AI will help bring novel therapies to market at lightning speeds, at much lower cost, and with no requirement for massive infrastructure and investments.

 

What if we could generate novel molecules to target any disease, overnight, ready for clinical trials? Imagine leveraging machine learning to accomplish with 50 people what the pharmaceutical industry can barely do with an army of 5,000.

 

 

 

What they’re doing is extraordinary, and it’s an excellent lens through which to view converging exponential technologies.

Sourced through Scoop.it from: singularityhub.com

As a chameleon shifts its color from turquoise to pink to orange to green, nature’s design principles are at play. Complex nano-mechanics are quietly and effortlessly working to camouflage the lizard’s skin to match its environment.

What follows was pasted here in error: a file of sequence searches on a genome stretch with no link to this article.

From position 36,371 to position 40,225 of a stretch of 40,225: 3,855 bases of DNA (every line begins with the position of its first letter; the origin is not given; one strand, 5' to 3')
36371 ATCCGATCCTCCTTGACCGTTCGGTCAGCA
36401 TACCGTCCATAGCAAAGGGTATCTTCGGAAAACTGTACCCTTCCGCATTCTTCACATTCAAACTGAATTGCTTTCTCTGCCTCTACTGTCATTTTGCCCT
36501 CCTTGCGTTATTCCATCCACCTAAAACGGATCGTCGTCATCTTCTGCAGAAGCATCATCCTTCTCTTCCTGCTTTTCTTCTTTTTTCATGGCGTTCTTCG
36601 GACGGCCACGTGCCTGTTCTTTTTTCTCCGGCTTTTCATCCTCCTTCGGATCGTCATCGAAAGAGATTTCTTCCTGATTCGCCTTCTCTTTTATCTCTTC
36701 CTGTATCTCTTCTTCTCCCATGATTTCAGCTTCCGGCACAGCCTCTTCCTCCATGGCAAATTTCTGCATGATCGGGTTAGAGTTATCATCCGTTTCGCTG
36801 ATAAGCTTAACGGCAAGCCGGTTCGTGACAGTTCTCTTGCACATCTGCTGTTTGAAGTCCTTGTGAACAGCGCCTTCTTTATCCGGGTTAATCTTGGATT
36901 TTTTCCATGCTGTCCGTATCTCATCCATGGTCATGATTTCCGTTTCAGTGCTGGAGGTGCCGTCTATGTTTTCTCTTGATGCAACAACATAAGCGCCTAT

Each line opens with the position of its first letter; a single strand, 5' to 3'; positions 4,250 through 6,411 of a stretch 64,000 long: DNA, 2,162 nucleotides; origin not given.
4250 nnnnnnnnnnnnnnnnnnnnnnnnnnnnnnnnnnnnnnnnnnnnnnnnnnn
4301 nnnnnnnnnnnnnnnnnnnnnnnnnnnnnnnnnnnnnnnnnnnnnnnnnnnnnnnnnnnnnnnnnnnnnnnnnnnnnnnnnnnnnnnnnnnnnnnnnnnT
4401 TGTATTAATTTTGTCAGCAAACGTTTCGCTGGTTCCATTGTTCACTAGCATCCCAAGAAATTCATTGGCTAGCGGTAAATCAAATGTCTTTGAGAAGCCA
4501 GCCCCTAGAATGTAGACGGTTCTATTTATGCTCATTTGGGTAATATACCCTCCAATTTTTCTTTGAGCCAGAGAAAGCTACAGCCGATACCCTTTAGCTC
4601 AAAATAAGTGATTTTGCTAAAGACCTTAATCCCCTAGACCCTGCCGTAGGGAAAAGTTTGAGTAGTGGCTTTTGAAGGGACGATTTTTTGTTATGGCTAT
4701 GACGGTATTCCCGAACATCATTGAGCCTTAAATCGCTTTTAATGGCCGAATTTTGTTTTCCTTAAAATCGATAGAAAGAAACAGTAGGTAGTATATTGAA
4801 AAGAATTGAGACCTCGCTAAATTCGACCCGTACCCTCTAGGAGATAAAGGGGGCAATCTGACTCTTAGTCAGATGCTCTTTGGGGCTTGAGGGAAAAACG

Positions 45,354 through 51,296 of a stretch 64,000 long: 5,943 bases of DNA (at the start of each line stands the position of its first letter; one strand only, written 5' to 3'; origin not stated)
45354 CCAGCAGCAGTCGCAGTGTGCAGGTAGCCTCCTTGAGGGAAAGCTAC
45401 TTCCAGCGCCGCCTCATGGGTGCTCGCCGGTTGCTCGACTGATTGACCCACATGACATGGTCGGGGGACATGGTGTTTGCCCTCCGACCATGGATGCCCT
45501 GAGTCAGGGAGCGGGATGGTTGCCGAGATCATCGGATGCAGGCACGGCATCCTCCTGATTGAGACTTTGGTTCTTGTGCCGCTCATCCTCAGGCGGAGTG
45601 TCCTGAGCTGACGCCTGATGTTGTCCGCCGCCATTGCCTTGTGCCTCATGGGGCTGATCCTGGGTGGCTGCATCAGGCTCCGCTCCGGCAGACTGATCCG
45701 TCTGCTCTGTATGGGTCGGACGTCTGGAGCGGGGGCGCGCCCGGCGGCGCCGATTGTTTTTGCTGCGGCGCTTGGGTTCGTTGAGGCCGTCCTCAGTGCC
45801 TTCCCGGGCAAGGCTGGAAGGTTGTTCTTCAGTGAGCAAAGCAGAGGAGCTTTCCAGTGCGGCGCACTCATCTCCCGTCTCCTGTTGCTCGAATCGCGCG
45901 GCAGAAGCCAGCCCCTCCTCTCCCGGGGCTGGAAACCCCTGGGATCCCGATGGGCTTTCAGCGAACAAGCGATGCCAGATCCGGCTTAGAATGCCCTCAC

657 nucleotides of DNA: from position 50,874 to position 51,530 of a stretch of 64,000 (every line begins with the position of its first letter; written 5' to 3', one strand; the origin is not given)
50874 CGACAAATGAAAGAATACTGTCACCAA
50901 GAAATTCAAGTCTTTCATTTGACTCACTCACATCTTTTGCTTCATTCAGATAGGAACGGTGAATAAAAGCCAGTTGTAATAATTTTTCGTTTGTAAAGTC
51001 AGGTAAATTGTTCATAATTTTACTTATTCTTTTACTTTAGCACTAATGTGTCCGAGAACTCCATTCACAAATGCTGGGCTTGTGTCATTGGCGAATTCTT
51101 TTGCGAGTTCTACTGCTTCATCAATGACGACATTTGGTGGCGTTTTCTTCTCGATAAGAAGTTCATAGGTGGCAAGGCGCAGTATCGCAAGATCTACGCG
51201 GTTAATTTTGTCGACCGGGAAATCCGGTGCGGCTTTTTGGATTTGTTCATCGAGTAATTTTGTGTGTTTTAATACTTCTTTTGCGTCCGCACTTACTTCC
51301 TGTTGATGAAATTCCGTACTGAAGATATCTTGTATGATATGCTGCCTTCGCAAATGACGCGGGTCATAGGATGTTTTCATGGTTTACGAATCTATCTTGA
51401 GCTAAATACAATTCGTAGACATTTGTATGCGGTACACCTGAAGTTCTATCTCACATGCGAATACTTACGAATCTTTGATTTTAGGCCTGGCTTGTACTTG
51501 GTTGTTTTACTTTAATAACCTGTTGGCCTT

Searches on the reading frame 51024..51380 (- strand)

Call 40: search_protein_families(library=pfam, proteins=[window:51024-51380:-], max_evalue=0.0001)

Inspired by nature, a Northwestern University team has developed a novel nanolaser that changes colors using the same mechanism as chameleons. The work could open the door for advances in flexible optical displays in smartphones and televisions, wearable photonic devices and ultra-sensitive sensors that measure strain.

Sourced through Scoop.it from: www.eurekalert.org

Artificial intelligence is giving scientists new hope for studying the habitability of planets, in a study from astronomers Chris Lam and David Kipping. Their work looks at so-called ‘Tatooines’, and uses machine learning techniques to calculate how likely such planets are to survive into stable orbits. The study is published in the journal Monthly Notices of the Royal Astronomical Society
 
Circumbinary planets are those planets that orbit two stars instead of just one, much like the fictional planet Tatooine in the Star Wars franchise. Tens of these planets have so far been discovered, but working out whether they may be habitable or not can be difficult.
 
 

Sourced through Scoop.it from: www.ras.org.uk